“Rita Moreno: Just a Girl Who Decided to Go for It”
“Roadrunner: A Film about Anthony Bourdain”
Michael Douglas Carlin comes from a well-established Hollywood family having sat on Fess Parker’s lap as a young child. Carlin’s grandfather worked in the movie business as a driver and teamster driving for Cecil B. DeMille, Howard Hughes and many others. His last assignment before retirement was as a driver on the Steven Spielberg film, JAWS. His father worked in the industry as a gaffer before working full-time in the lighting equipment rental business, Keylite PSI, a company that Carlin’s father founded.
Michael was a kid hanging out on the movie sets including: Ode to Billy Joe, (he had a bit part as an actor where he was directed by Max Baer Jr.); the 1976 remake of the movie, King Kong where he worked as a movie extra; and young Michael spent a summer in Chicago on the film The Fury directed by Brian DePalma where he bounced between working as an extra and a set electrician. Both King Kong and The Fury were filmed by acclaimed cinematographer, Richard Kline who would reunite with Michael Douglas Carlin on the film, Body Heat directed by Lawrence Kasdan. Carlin worked on Body Heat as a set electrician.
Carlin would later run family business Keylite PSI that supplied equipment on many notable films like Robert Redford’s Ordinary People; Brian DePalma’s the Untouchables; Oliver Stone’s JFK and Platoon; Quentin Tarantino’s Reservoir Dogs; Neal Israel’s Bachelor Party; Robert Altman’s Fool For Love; John Frankenheimer’s 52 Pickup; David Lynch’s Twin Peaks; Sean Penn’s The Indian Runner; Aaron Norris’ Braddock; Blake Edwards’ That’s Life; among hundreds of others. Keylite PSI also supplied the equipment for the first night landing of the Space Shuttle Challenger, the 1979 & 1980 Academy Awards®, and for over a dozen years supplied the equipment on the Hollywood Christmas Parade an event that young Michael worked on every year. Carlin also ran two motion picture studios – Valencia Studios and Osmond Studios. In recent years Carlin directed American Federale, Tupac Assassination Battle for Compton, Larger than Life the Suge Knight Story and he Executive Produced along with Stephen Nemeth, Hearts Road directed by Colin Finlay.
In the mid to late 80s Carlin teamed up with Michael Meyer to produce a dozen low budget movies. Meyer, an entertainment lawyer, came from the management side of the business having worked with David Stewart and Larry Thompson. Meyer, was also a product of the movie business as his father personally represented Jules Stein and Lew Wasserman in the formation of Music Corporation of America, Universal Pictures and Universal Studios. Marvin Meyer of the firm of Rosenfeld, Meyer, and Sussman also represented Grace Kelly, Marilyn Monroe, Marlon Brando, and hundreds of other notable clients.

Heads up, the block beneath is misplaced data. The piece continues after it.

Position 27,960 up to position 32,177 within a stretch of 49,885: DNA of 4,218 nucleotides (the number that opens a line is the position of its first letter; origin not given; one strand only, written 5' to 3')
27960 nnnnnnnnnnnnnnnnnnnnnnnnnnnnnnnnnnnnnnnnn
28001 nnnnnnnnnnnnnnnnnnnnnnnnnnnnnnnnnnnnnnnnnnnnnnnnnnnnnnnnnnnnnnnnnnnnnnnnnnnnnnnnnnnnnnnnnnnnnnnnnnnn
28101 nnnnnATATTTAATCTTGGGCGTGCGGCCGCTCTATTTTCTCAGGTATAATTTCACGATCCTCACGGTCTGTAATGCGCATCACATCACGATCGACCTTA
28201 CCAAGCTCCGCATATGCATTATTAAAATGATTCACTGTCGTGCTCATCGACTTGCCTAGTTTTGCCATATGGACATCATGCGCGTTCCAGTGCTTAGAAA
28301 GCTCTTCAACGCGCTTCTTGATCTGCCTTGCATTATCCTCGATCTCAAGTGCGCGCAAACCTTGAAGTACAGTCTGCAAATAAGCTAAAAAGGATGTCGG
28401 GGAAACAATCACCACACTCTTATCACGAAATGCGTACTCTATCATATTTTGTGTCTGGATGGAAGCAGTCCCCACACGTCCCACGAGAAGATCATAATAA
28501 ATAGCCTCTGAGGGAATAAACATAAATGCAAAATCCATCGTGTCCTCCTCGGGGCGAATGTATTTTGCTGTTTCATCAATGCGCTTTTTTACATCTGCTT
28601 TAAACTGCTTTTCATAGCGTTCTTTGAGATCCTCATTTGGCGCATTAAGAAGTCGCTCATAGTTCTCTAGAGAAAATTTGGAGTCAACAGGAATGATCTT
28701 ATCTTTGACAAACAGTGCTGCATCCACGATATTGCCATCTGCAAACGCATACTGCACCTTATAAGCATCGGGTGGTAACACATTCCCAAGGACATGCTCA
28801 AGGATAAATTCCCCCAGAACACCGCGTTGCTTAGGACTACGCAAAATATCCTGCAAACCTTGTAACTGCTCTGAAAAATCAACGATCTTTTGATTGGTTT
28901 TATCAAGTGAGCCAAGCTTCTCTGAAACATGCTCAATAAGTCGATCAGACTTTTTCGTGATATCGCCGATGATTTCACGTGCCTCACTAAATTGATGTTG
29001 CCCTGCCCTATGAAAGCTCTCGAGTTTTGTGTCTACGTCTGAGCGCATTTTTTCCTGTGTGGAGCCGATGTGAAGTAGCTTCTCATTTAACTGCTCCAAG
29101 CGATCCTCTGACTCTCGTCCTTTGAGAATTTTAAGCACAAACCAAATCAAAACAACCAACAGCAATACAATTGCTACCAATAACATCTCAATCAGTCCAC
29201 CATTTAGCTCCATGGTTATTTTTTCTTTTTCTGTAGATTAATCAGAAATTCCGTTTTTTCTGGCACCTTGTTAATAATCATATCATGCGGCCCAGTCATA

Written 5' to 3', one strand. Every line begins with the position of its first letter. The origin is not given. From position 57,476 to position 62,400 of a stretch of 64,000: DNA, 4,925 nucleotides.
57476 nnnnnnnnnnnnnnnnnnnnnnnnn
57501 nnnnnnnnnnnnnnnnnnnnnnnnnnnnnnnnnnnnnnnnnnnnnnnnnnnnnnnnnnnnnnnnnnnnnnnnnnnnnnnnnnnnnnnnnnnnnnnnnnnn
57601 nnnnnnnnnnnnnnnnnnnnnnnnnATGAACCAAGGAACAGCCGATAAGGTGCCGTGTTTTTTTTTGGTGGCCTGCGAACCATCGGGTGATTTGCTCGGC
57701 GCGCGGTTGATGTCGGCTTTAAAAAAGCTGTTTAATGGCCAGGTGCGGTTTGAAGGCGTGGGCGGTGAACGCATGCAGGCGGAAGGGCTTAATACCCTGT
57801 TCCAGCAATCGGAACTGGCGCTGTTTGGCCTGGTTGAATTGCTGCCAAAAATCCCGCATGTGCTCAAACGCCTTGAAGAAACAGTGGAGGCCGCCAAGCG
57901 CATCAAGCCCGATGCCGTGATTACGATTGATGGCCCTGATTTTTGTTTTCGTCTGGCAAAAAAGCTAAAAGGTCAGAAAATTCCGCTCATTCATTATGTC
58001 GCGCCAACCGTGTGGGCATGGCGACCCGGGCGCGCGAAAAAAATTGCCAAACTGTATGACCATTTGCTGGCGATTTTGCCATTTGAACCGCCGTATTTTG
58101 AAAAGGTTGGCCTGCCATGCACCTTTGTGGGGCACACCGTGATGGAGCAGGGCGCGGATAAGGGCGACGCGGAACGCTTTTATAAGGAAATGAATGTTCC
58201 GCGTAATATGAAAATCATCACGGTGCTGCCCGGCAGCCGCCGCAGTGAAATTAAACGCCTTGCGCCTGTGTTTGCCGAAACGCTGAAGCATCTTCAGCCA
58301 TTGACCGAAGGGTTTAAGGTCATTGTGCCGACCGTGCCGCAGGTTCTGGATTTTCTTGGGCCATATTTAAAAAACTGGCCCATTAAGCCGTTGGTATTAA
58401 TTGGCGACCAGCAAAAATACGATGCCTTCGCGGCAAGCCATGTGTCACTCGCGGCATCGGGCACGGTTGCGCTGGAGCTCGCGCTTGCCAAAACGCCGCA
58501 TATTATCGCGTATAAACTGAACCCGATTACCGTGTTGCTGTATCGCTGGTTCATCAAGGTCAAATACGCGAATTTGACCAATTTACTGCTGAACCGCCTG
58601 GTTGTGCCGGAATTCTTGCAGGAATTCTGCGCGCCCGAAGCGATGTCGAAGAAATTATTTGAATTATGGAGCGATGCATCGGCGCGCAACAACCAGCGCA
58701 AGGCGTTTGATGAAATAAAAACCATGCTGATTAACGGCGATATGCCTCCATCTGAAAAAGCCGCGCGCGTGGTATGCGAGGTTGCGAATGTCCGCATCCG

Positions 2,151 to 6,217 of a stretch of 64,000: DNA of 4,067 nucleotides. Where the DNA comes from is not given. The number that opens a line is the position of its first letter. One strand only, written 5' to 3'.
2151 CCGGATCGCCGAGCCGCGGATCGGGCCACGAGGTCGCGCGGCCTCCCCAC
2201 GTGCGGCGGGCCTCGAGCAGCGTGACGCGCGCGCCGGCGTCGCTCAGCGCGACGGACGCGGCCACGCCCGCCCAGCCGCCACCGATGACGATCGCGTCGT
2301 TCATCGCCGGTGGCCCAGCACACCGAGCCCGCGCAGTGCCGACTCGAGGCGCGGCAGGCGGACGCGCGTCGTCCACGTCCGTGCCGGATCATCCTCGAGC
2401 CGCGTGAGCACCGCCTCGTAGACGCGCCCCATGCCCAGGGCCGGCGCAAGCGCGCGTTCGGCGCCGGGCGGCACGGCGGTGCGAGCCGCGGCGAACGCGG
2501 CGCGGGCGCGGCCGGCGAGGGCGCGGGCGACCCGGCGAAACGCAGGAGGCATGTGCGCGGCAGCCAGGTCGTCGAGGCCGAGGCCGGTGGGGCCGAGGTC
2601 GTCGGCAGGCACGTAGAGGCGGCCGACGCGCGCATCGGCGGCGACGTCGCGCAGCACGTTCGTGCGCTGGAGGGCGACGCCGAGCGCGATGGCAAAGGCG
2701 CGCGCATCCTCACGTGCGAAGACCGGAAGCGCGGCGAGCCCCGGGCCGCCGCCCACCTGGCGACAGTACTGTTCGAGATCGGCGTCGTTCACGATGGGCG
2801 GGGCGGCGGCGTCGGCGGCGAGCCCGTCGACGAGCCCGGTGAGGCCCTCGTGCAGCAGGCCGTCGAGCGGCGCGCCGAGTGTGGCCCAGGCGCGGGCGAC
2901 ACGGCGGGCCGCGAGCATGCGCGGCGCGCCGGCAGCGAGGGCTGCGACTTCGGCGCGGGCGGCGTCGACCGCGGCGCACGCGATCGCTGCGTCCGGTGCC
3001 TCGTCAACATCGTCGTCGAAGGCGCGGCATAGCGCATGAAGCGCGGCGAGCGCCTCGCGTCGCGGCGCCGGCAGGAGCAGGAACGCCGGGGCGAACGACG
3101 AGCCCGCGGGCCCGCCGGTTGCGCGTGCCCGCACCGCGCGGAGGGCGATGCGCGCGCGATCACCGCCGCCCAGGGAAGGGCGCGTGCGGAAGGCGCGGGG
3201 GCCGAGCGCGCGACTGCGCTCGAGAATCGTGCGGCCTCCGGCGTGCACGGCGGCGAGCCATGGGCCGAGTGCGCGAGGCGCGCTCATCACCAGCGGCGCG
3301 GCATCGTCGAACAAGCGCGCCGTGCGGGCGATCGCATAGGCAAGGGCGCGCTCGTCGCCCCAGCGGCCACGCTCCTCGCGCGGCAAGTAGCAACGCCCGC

Michael Meyer and his company Native Stars reunited with Carlin to work on Minnesota! The Modern Day Selma. Meyer said, “Minnesota, fits in with Native Stars’ mission to inspire others to make a difference wherever they can. We are proud of our participation in this important film and applaud the director, Michael Douglas Carlin, with whom I have had a longstanding business and personal friendship for many decades.”
Producing the movie, Minnesota, is Omar Bradley, the former Mayor of Compton. Bradley brought tremendous depth to the project and shaped the editing process. Bradley is known for closing down the Compton Police Department when it was discovered by internal auditors that a large amount of evidence was missing from the evidence locker including cocaine and weapons. The Los Angeles Sheriffs Department took on the policing of Compton and their contract continues to this day. Bradley was unseated as Mayor in a controversial election that was overturned by a Superior Court Judge. Bradley was unseated by the Appellate Court. When Compton was turned over to the new mayor there was no debt and $63 million in the bank, in stark contrast to the debt laden Compton of today.
Said Carlin, “Who better to produce such as salient documentary than a man from the inner-cities that understands the delicate balance between policing and the community? Bradley served as a City Councilman and Mayor. Additionally, now Omar has become an award-winning filmmaker to add to his growing body of work that includes being a published author.”
The film is likely to remain relevant under the current climate with qualified immunity impossible to overturn at the Supreme Court level. Communities and their police departments must work out their differences much like a family having a meeting at the dinner table. “We hope our film can help facilitate these important conversations,” said Bradley. “Families have experienced pain and every officer should at a minimum be aware of what families feel when they lose a loved one.”